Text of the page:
Carter employs some typical phallic imagery when the Marquis brandishes his ceremonial sword: "The heavy sword, unsheathed, grey as that November morning, sharp as childbirth, mortal." The phrase 'sharp as childbirth' isn't something that we hear everyday. 

Then, the Marquis talks to the girl as though she is meat, combining sex, death and feasting in a morbid triad that seems all to prevalent in this story:

"'Do you think I shall lose appetite for the meal if you are so long about serving it? No; I shall grow hungrier, more ravenous with each moment, more cruel...'"

And as he admires the beauty of her neck, he likens it to "the stem of a young plant". This may link back to the symbol of the lilies. The lilies which foreshadow death; by beheading her, it is as though he is beheading the lilies, as though their use as a device for foreshadowing is over - there's nothing more to foreshadow, since it appears that her death has arrived.

But, of course, it doesn't arrive. In a slight violation of Prince Charming riding to the castle to save the damsel in distress, the narrator's previously absent mother rides to the castle and kills the Marquis. This act of feminine power subverts the typical Gothic trope of a) women being passive and b) mothers being absent. This section is particularly interesting. Below is a section of an essay I wrote concerning the arrival of the mother, where I consider whether the arrival of the mother helps secure a feminist ending to the story:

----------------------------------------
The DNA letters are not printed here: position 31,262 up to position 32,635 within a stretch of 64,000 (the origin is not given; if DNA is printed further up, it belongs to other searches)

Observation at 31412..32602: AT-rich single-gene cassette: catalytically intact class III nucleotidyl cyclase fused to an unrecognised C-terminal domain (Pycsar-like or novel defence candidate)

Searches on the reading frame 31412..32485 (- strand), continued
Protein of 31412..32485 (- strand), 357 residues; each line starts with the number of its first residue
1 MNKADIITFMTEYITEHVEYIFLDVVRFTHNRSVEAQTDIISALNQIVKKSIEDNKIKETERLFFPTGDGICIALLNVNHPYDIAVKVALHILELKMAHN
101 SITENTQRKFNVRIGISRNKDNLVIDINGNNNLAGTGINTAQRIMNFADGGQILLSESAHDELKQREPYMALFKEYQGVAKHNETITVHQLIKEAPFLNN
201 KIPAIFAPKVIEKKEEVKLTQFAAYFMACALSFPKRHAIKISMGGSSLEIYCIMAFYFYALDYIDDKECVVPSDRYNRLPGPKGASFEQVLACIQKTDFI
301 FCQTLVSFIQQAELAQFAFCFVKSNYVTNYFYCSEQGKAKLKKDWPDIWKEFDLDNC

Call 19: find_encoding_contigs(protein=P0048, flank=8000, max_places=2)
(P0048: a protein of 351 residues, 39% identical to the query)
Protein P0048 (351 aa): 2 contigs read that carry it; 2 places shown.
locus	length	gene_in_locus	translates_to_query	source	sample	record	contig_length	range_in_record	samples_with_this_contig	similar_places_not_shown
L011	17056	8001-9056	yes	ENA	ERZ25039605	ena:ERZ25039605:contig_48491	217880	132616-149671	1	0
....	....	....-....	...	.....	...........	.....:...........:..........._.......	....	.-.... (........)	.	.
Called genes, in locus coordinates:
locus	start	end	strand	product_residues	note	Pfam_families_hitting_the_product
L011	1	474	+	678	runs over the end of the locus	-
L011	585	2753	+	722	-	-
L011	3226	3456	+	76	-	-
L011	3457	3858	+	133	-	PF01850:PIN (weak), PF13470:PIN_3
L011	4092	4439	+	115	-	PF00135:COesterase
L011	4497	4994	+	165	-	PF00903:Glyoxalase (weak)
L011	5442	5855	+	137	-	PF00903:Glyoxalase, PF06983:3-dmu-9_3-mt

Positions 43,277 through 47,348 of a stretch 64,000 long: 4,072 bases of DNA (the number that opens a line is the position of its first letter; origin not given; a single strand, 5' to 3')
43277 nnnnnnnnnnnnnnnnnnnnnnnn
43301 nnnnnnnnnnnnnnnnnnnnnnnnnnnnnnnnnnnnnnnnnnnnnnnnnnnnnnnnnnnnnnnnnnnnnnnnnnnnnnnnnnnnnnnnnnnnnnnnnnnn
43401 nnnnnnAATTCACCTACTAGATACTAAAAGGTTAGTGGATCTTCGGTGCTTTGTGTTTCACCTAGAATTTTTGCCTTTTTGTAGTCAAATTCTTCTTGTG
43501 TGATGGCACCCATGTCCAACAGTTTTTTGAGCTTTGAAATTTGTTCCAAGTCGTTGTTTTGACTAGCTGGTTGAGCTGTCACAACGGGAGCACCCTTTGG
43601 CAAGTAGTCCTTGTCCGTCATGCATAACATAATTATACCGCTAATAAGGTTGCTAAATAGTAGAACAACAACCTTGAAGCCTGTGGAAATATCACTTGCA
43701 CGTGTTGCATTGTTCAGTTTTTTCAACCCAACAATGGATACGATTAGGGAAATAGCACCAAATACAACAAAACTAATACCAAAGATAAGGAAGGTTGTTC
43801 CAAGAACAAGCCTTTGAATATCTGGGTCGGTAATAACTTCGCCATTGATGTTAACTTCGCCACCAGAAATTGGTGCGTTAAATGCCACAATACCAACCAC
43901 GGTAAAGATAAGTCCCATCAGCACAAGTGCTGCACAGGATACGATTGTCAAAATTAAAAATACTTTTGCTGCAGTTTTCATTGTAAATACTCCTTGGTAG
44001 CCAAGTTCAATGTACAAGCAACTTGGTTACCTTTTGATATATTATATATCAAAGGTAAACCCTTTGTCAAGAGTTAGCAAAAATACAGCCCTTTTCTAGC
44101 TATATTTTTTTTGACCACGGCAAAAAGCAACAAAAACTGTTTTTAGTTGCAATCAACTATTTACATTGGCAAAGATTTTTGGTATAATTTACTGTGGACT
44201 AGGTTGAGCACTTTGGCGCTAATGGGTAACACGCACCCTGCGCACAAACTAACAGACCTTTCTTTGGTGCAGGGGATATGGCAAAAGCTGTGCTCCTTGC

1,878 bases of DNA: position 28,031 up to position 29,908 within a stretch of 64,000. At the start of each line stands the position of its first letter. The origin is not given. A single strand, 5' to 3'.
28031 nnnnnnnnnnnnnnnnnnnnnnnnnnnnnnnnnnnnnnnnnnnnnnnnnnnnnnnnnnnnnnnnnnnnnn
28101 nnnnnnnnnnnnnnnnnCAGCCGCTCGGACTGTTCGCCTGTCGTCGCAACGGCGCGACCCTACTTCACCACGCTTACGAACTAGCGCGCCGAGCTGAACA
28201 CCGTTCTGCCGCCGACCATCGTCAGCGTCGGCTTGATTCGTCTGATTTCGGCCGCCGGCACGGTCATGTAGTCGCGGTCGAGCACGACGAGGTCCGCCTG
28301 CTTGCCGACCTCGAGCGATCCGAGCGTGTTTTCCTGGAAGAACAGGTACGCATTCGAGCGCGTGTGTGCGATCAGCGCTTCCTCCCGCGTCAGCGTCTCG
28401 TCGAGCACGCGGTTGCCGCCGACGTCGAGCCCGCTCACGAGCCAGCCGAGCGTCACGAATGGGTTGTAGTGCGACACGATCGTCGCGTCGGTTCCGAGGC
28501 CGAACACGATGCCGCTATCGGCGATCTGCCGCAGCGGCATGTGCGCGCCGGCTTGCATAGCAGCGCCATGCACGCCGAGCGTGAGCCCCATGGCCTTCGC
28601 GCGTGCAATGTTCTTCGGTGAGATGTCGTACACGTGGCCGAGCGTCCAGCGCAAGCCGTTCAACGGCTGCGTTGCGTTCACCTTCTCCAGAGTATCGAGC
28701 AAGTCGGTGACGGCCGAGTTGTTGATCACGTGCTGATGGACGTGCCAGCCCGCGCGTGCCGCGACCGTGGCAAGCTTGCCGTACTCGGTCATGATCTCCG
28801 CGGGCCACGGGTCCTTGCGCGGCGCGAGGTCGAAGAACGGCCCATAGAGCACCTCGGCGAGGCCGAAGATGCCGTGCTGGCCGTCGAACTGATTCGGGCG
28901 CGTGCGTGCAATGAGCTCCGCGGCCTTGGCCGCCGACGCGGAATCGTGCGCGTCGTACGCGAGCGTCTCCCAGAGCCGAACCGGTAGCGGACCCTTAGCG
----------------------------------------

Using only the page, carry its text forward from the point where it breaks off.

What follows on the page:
'In one respect, the actual resolution to the story is all down to the narrator’s mother, who is presented at the story’s climax as an incredibly powerful female figure. Carter uses masculine and bestial imagery to describe the mother, in a way that is not dissimilar to earlier imagery to describe the Marquis. The narrator refers to her mother’s hair as “her white mane”; just as earlier she had referenced the Marquis’s “dark mane”. The juxtaposition between light and dark here is a typical example of Gothic extremes; while the Marquis seems to represent darkness – the supernatural and evil – the mother is associated with the colour white, which often symbolises purity, innocence and rationality. She also refers to her mother as a “wild thing”. Carter also uses the setting to complement the powerful image of the narrator’s mother riding to her rescue. The backdrop of the sea is referred to as “savage”, like “the witnesses of a furious justice”. In Gothic literature it is common for great expanses of nature such as oceans or moors to be referred to in the sublime sense; in this instance, the great power of the sea is merely witnessing the justice that the mother is delivering. It is as though her power is greater than nature itself. Furthermore, the sea is used earlier in the story when the narrator describes the Marquis’s voice as “like the soft consolations of the sea”. It appears as though the male and female dynamics have been shifted with these two direct links to the sea; the Marquis is the one associated with softness and docility whereas the mother seems to be the one commanding the sea and bringing about its true power. In this respect, she is certainly a strong female figure who arguably brings about a feminist happy ever after to the story.